She says she hopes the same kind of good offices used by Venezuela and Brazil to obtain the freedom of the two hostages will result in the release of others. She says engagement by other governments is needed to achieve similar results in countries where parliamentarian rights are being violated.
"That is why we would put in a plea to both India and China to become more engaged and more involved in Myanmar," said Carstairs. "Now Myanmar has 13 parliamentarians who are still serving sentences for participation in the 1990 election. An additional 13 parliamentarians were arrested during the crackdown in the fall of 2007 and are still in custody. An additional six have died in custody and two were assassinated."
Carstairs says India, China and to some extent Thailand, who are major trading partners with Myanmar, are in a strong position to exert pressure on that country's military government to release imprisoned parliamentarians.
Philippines Senator Aquilino Pimentel says ASEAN countries also are in a position to help. He says there is a growing clamor among ASEAN members to pressure Burma to ease up on the repression suffered by their people.
"I would like to mention that our President, Gloria Macapagal-Arroyo, our Foreign Minister, Alberto Romulo and the Indonesian members of the IPU particularly have strongly come out for a more effective sanction against the ruling junta in Myanmar unless they go back to the roadmap of democracy that should include all the key players for democratization in Burma including Aung San Suu Kyi," said Pimentel.
The parliamentarian group notes it has no legal power to force the Burmese government to release the imprisoned members of parliament. It only has moral authority. That is why, they say, it is essential that countries such as India and China use their power to persuade Burma to change its course.
Japan urges Myanmar to speed up democratic reforms, hold talks with Suu Kyi
Associated Press: Thu 17 Jan 2008
Japan urged Myanmar's junta on Thursday to hold talks with detained opposition leader Aung San Suu Kyi and work harder to implement democratic reforms.
In a meeting Thursday, Japanese Foreign Minister Masahiko Komura also urged Nyan Win, his Myanmar counterpart, to cooperate with the United Nations on improving human rights conditions in the military-ruled nation, the Foreign Ministry said.
Nyan Win was in Japan to attend the first meeting of the foreign ministers of Japan and five countries along Southeast Asia's Mekong river Cambodia, Laos, Myanmar, Thailand and Vietnam to promote trade and investment.
"Myanmar's transition to a stable democratic nation is crucial for the development of the Mekong region as a whole," Komura told Nyan Win, the ministry said in a statement. "Myanmar's government should begin dialogue with Aung San Suu Kyi to make concrete progress toward democracy."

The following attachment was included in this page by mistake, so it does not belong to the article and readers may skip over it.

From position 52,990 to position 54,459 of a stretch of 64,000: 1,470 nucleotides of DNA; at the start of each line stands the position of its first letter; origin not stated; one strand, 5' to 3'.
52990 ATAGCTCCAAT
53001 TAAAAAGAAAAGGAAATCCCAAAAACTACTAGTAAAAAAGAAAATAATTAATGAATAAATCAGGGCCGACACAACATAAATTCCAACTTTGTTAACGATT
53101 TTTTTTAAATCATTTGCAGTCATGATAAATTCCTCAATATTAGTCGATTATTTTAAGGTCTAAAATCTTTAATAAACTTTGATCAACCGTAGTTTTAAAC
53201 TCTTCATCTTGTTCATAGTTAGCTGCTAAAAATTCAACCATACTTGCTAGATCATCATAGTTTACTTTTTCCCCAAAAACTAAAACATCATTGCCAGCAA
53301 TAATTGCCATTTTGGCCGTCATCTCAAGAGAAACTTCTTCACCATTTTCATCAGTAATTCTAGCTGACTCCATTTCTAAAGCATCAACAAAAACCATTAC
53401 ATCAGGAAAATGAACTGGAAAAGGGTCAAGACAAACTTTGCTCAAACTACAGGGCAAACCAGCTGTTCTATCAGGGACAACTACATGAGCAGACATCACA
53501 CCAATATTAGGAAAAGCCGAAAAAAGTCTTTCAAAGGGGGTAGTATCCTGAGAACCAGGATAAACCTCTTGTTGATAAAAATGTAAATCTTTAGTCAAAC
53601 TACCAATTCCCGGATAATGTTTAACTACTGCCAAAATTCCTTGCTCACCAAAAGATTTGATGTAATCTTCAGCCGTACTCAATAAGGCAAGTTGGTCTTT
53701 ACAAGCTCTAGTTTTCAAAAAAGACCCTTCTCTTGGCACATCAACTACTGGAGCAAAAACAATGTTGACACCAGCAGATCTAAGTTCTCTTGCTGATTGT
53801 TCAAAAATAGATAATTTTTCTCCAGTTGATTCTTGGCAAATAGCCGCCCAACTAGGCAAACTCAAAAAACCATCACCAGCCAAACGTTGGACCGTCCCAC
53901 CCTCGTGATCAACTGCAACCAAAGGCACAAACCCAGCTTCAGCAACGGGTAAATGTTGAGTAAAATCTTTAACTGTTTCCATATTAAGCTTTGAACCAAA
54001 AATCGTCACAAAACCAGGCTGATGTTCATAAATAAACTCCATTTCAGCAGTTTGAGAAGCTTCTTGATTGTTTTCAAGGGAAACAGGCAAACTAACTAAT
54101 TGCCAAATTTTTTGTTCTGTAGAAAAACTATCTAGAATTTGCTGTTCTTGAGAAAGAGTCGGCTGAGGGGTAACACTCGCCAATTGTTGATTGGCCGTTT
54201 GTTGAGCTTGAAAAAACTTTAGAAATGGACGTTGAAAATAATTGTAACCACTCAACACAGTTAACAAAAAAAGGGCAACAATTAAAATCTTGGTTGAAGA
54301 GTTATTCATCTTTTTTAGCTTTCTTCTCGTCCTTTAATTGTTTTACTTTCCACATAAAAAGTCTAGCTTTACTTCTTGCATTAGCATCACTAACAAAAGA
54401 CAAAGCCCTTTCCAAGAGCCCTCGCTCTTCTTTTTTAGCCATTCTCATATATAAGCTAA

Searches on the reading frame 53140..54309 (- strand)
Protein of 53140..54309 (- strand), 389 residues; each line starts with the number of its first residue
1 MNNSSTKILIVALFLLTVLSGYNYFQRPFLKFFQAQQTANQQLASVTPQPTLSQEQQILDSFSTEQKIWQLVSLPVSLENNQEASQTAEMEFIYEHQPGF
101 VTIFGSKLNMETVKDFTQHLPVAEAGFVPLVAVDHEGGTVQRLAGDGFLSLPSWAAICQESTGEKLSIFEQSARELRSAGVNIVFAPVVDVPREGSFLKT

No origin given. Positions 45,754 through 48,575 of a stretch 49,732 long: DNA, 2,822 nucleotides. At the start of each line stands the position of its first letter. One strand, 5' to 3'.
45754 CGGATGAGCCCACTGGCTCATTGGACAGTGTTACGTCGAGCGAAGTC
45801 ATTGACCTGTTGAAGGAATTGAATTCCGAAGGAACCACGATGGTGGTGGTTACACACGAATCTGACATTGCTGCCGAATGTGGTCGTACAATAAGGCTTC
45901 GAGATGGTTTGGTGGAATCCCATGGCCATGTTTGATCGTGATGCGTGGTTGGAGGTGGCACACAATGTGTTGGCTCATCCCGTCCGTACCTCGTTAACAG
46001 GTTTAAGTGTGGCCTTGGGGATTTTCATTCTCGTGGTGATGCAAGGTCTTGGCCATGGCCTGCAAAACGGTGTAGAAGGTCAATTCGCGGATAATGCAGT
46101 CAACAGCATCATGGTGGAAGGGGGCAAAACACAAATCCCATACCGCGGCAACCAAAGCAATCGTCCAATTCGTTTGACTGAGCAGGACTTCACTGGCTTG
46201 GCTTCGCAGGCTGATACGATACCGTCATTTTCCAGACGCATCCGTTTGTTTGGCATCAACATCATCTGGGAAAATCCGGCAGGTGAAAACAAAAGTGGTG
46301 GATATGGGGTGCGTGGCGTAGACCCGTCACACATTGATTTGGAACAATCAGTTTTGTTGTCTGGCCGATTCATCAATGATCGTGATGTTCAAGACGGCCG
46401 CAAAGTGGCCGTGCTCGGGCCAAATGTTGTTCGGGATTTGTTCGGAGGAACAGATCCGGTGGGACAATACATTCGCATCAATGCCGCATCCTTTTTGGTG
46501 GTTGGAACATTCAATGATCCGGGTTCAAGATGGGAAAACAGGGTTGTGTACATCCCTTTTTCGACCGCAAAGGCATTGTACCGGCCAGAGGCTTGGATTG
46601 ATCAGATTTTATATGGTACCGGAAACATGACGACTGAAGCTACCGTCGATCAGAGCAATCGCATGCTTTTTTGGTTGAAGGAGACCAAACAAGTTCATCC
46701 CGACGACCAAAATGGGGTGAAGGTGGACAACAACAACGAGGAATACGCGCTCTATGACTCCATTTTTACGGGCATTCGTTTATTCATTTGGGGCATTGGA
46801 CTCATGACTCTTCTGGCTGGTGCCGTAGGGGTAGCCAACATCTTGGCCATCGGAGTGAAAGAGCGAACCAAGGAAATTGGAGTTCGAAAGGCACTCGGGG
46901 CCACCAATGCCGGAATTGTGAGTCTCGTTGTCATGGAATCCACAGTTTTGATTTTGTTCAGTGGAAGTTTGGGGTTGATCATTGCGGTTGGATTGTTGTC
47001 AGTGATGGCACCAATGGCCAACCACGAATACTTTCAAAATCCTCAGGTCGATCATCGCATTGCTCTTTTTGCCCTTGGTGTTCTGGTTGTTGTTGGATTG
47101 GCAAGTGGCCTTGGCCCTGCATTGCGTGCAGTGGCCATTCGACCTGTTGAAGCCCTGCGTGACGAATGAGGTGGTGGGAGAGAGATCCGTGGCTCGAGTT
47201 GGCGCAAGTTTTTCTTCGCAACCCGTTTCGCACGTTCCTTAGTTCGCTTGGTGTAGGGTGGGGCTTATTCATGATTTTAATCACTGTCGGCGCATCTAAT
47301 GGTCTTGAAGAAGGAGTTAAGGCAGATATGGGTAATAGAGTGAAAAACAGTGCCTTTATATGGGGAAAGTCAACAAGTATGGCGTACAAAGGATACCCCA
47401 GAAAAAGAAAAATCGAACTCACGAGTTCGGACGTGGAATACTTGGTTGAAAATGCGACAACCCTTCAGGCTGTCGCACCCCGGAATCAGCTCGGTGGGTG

Komura said Myanmar should allow the special U.N. envoy to Myanmar, Ibrahim Gambari, to revisit the country as soon as possible.
Suu Kyi's political party has called for her freedom and for the release of prisoners seized during a military crackdown on peaceful pro-democracy protests last year.
Nyan Win replied that the junta had made efforts to achieve national reconciliation and tried to hold "constructive" talks with Suu Kyi, the ministry said. He said Myanmar will continue cooperating with the U.N. and that Gambari, who last traveled to Myanmar in November, would be able to make another visit after mid-April, it said.
Security Council meets to discuss lack of progress in Myanmar
Agence France Presse: Thu 17 Jan 2008
The Security Council on Thursday huddled behind closed doors with UN troubleshooter Ibrahim Gambari to discuss what several diplomats described as "the lack of progress" toward democratic reform in Myanmar.
US Ambassador to the UN Zalmay Khalilzad said that the 15-member body also wanted to discuss reports that Gambari, the UN's pointman in efforts to foster a dialogue betweeen Myanmar's ruling junta and the opposition, "has not been allowed this month to come back" to the country.
"We want to hear from him about that and talk about what we can do to incentivize the (military) regime to cooperate," he told reporters on his way to the meeting.
Gambari has visited Myanmar twice since September when the military junta crushed the biggest pro-democracy protests in nearly 20 years.
At least 15 people were killed and 3,000 arrested in the September violence, which sparked global outrage against the regime with the United States and the European Union tightening sanctions against the country's top rulers.
Thursday, several UN diplomats decried "the lack of progress" in Myanmar since the council in November pressed the ruling junta to "create conditions for dialogue and reconciliation by relaxing, as a first step, the conditions of detention of (opposition leader) Aung San Suu Kyi and by pursuing the release of political prisoners and detainees."
"The situation in Myanmar has been deteriorating since late last year," said a Western diplomat who spoke on condition of anonymity.
"We want to assist Gambari's mediation and see what we can do" to persuade the military regime to ease restrictions on Aung San Suu Kyi and start a genuine dialogue with the opposition, he added.